What is the most valuable asset that your company owns? Someone in the finance or real estate industries might say that their market knowledge and expertise is the most important asset. Someone in manufacturing might look to the most expensive piece of equipment in the factory. And both of these people would be wrong, regardless of whether you’re in a product-based or service-based industry.
As you can likely guess based on the title of this blog post, far and away the most valuable asset that your company will ever own is its brand. If a competing company with no known name in the marketplace tried to sell a phone that is functionally identical to the iPhone, it would still fall flat on its face.
It’s not about matching the iPhone on a spec-for-spec basis. The Apple brand (and all the connotations that go along with it) is the biggest reason why the iPhone is so popular in the first place.
Everyone Knows This Logo
You don’t need to be a Coca-Cola or a Mercedes or an IKEA to a strong and recognizable brand, but you do need to recognize that this kind of brand recognition is not going to happen overnight.
Not too many people knew about John Chow when he first started on this Internet marketing journey over a decade ago, but you can bet your horses that a lot of people in the industry know him now. The same is true for “Problogger” Darren Rowse or “Shoemoney” Jeremy Schoemaker. They build big brands for themselves.
How long does that take if you’re just starting out with blogging now? What about on YouTube, Instagram, or anywhere else online? What if you’re an Internet startup and you want your web app or mobile game to make a big splash, like how Rovio did with Angry Birds or how Niantic did with Pokemon Go?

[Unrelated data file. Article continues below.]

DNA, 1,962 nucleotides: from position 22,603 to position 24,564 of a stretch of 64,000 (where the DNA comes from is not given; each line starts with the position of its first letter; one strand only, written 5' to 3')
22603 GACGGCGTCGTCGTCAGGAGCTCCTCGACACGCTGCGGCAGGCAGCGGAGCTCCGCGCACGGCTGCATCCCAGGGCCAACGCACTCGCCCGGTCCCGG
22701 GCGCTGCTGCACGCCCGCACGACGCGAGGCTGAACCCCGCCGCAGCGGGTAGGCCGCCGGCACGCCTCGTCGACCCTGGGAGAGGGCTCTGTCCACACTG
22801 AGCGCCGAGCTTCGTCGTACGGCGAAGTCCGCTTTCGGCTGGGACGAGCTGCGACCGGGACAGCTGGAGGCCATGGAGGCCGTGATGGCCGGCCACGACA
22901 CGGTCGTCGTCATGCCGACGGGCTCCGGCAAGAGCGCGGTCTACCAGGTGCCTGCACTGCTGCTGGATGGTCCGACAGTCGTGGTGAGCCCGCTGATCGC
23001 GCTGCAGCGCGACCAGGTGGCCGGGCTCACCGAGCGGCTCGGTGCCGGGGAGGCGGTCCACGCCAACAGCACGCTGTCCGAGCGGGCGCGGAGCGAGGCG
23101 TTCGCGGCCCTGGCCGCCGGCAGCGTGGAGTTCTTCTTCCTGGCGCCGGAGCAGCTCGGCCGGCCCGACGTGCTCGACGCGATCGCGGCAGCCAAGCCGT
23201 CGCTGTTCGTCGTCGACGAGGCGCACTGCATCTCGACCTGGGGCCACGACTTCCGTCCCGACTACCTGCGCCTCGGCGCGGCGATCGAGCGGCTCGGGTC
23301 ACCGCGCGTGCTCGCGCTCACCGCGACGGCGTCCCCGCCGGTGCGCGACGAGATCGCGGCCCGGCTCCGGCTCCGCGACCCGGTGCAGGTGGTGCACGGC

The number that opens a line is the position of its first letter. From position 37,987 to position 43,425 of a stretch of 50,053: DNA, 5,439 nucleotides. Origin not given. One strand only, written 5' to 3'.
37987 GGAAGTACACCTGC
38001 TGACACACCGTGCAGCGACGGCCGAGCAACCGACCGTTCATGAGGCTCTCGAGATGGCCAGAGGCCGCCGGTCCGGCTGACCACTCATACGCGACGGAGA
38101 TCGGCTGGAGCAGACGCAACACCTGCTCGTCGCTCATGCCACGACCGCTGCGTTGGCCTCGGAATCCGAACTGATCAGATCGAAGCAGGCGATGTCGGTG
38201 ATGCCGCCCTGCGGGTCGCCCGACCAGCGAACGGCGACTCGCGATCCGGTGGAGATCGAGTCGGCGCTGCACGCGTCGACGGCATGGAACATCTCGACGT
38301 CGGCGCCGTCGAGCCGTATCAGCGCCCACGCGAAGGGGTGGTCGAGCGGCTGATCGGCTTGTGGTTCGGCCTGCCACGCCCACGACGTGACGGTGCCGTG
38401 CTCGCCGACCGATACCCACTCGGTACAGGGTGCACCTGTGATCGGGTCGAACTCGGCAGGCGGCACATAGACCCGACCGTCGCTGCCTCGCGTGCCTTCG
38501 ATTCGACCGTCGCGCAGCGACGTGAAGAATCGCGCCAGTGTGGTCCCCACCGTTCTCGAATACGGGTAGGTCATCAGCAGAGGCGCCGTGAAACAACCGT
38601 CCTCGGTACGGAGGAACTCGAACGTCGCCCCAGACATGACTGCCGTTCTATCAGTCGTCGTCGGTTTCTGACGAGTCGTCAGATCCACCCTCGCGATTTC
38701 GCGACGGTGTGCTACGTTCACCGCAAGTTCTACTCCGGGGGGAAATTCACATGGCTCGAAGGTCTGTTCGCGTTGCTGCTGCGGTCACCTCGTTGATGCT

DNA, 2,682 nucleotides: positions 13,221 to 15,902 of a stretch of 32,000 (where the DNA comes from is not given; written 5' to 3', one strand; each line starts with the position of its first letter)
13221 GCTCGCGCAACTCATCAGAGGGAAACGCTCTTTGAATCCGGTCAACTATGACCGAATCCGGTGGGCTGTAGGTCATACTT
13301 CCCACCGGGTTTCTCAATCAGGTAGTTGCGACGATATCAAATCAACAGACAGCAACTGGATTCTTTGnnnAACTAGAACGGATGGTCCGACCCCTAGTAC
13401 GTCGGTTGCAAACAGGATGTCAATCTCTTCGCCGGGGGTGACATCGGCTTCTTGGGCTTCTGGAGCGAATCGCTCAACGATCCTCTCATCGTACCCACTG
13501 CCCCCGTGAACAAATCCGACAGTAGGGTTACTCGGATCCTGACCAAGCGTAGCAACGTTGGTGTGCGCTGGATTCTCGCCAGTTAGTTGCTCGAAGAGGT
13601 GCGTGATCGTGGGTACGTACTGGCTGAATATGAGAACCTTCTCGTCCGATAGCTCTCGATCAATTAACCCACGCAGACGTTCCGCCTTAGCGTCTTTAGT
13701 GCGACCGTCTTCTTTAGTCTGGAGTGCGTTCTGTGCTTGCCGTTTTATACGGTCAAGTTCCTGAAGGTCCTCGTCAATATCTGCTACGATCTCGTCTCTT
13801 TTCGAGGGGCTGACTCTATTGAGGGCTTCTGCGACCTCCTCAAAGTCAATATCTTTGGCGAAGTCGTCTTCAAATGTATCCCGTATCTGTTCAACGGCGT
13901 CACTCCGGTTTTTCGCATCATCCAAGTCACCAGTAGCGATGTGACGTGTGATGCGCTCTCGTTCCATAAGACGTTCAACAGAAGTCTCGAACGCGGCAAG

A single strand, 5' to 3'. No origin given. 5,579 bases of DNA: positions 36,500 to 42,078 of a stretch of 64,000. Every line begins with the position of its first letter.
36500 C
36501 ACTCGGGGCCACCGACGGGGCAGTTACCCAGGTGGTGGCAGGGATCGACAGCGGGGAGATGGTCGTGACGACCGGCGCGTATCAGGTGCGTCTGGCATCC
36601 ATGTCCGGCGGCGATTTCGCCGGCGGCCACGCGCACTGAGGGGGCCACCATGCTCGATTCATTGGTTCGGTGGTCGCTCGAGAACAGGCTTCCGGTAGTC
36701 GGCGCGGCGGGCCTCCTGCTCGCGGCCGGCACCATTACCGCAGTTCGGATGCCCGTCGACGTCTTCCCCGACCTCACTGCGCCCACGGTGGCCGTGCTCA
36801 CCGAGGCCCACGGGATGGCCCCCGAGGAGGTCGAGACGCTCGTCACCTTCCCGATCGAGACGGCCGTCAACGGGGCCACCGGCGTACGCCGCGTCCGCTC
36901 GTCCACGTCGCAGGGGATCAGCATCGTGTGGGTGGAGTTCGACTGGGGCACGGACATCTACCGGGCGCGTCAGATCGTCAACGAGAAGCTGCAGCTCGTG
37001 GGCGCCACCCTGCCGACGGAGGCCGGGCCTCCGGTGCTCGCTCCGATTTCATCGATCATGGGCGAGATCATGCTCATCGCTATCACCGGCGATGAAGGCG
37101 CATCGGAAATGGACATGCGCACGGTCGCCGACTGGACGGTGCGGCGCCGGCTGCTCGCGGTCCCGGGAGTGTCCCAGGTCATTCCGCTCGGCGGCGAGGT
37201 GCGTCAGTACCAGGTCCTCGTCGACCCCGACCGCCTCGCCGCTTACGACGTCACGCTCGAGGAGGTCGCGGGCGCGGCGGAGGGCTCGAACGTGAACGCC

Does This Magic Number Surprise You?
According to some extensive research conducted by Mark Schaefer, he found that it took an average of about 30 months for someone to become “known” in their respective fields. This is based on interviewing nearly 100 people across a range of industries. That’s two and a half years, in case you don’t want to do the math.
This echoes a profoundly important lesson that we’ve heard so many times before. What we may perceive as an “overnight success” probably didn’t happen overnight. It probably took years of hard work, dedication, and more than a fair share of rejection and failure. Do you think that Rovio had a smash hit with its first try? Not even close. Do you think Apple skyrocketed the top right away? Not in the least. Do you think John Chow went from a relative nobody to the relative Internet celebrity he is today with just one interview in a local newspaper? No.
These all represent the culmination of continued effort in the face of adversity. It also means that you not only need to be dedicated to what you do and the value that you offer to the world, but also patient enough to see it through. Your brand will not leap into the wider consciousness with just one blog post, one YouTube video, or one press release. You might get lucky with a viral hit, but don’t bank on it. Bank on your persistence. Bank on you offering something unique.
Believe in Yourself First
As Schaefer describes in his article, a mere sprint can be fueled by passion, but building your brand and earning your success is much more like running a marathon. “Lots of people have talent,” said wine blogger Dr. Jamie Goode, “and few convert that talent into something meaningful.”
Before anyone else can believe in you, you have to believe in what you’re doing. And you have to keep believing when people around you say you should give up. You need to be resilient. “Never lose sight of why you started your own movement,” said Social Good Moms founder Jennifer James. “Keep going even when you’re unsure of your impact.”
Will you keep going? Will you persevere? Will you build your brand to the point where I’ll be writing about you in this space 30 months from now?